An exhibition of Parque de la Memoria and Abuelas de Plaza de Mayo
The Past Opened to the Future
Near the end of 1998, when the laws of impunity that prevented the prosecution of the authors of crimes against humanity during the last civic-military dictatorship were in force, the authorities of Centro Cultural Recoleta made a significant decision within the framework of their institutional policy: to give public visibility to the problem of the illegal appropriation of children during the dictatorship. The proposal was submitted to Abuelas de Plaza de Mayo (Grandmothers of Plaza de Mayo) who accepted and provided the fundamental information that the organization had been collecting since 1977. Thus the collaboration between both institutions was agreed upon and the work team was completed with a group of visual artists* who contributed their poetic vision and their commitment to the cause.
The resulting exhibition was entitled Identity and was held in the main halls of Centro Cultural Recoleta between November 1998 and January 1999. Its objective was to focus on the search for the grandchildren that Abuelas de Plaza de Mayo had been carrying out since October 1977. The visual strategy of placing a mirror between the photographs of men and women – fathers and mothers – who had disappeared and/or been murdered sought to evoke recognition of physical resemblance between them and their illegally appropriated children – young people who were then between nineteen and twenty-five years old (the same age as their parents when they disappeared). In this way, the physical similarity could, perhaps, be translated to kinship and these young people would recover their family history. The mirrors invoked the call of blood, but the mirrors also worked as a metaphor: anyone reflected in them was involved in the horror plot of disappearance and appropriation in some way, reinforcing the idea of the collective trauma that illegal appropriation caused throughout society.
Twenty-two years after the exhibition, Parque de la Memoria decided to reissue Identity with updated information available from Abuelas de Plaza de Mayo about the grandchildren that were appropriated. To date, one hundred and thirty cases have been solved out of the five hundred that the Grandmothers estimate in total. One hundred and thirty people have recovered their true identities thanks to the strength of love and the inexorable fight of these women who are a symbol all over the world, to the reopening of the trials for crimes against humanity and to the implementation of human rights policies.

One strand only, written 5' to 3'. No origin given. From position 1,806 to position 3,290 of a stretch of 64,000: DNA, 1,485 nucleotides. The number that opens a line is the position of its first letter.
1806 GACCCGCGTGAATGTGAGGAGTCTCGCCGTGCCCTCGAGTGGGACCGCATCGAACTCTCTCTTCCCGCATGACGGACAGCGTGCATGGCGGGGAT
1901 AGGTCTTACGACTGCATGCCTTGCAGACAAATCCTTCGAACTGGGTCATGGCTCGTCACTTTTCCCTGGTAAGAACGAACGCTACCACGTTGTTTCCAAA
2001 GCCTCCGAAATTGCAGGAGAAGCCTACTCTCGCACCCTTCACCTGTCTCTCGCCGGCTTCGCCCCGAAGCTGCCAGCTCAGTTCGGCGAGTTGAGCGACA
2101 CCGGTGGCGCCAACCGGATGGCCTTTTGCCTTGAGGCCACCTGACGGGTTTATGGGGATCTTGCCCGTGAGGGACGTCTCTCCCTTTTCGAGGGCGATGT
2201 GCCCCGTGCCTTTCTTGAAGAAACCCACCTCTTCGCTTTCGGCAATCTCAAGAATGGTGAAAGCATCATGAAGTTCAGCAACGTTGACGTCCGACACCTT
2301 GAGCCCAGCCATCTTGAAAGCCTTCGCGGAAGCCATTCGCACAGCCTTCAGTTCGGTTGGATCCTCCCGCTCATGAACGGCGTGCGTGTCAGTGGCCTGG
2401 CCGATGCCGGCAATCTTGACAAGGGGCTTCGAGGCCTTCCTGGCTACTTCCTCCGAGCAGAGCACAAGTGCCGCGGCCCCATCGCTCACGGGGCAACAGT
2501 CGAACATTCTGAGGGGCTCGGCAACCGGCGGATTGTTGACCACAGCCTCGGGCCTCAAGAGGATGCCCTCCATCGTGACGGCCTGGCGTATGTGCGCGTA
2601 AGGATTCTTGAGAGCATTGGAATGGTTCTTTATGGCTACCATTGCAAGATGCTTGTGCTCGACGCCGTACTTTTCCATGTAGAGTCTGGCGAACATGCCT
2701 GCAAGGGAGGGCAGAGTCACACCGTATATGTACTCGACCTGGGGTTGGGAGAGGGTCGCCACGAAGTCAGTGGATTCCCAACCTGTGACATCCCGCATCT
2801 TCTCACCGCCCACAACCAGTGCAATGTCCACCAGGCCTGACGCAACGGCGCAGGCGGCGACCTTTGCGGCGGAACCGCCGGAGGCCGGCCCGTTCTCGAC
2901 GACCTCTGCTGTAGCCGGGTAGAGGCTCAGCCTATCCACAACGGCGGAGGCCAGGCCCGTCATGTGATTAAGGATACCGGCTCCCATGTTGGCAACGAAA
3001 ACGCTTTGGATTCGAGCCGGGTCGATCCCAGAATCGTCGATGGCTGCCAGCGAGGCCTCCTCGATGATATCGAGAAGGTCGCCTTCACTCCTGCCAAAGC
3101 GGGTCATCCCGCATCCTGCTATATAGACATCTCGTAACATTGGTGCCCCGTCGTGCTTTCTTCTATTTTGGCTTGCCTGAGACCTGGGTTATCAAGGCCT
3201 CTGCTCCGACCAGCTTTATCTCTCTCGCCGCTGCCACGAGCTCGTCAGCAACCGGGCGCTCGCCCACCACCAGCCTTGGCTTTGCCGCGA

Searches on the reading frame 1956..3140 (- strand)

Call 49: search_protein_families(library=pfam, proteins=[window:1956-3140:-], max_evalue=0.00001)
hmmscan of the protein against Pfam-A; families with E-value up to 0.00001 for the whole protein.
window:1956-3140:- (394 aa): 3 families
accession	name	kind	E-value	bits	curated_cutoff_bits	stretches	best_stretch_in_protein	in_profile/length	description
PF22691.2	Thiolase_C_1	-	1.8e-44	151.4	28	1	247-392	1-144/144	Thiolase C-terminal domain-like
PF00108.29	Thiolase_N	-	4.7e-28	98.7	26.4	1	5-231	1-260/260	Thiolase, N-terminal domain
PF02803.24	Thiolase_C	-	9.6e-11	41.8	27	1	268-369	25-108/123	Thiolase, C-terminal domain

Today, the objective remains the same: to locate the missing persons, to reconstruct the stories that are still obscured, to restore the identity of each one, to fulfill their rights to know who their fathers and mothers were and where they come from – not only the children themselves, but also their children. In 1998, when this exhibition first took place, the sought-after children were between nineteen and twenty-five years old, but today they are between forty-one and forty-seven, and their children also have the right to know the truth. There are still hundreds of men and women who do not know that they are children of the disappeared. Their children – the Grandmothers’ great-grandchildren – don’t know their true identity either.
That the renewal of Identity is being carried out in the PAyS Gallery of the Parque de la Memoria makes the dialogue between it and the Monument to the Victims of State Terrorism unavoidable. Although the Monument resignifies all the exhibitions housed in the PAyS Gallery, the fact that many of its plaques indicate the disappearance of pregnant women gives this dialogue a special symbolic weight.
Thus, this updated version of Identity is accompanied by an audiovisual which collects various testimonies and archival material about the work of Abuelas de Plaza de Mayo and the launch of the El Parque por la Identidad (The Park for Identity) campaign, which will call on those who have doubts through social networks to exercise their right to identity: the right of everyone to be themselves.
An artistic project by: Carlos Alonso, Nora Aslan, Mireya Baglietto, Remo Bianchedi, León Ferrari, Rosana Fuertes, Daniel Ontiveros, Carlos Gorriarena, Adolfo Nigro, Luis Felipe Noé, Marcia Schvartz, Juan Carlos Romero y Diana Dowek.
Parque de la Memoria – Monumento a las Víctimas del Terrorismo de Estado
An artistic project by:
Luis Felipe Noé
Juan Carlos Romero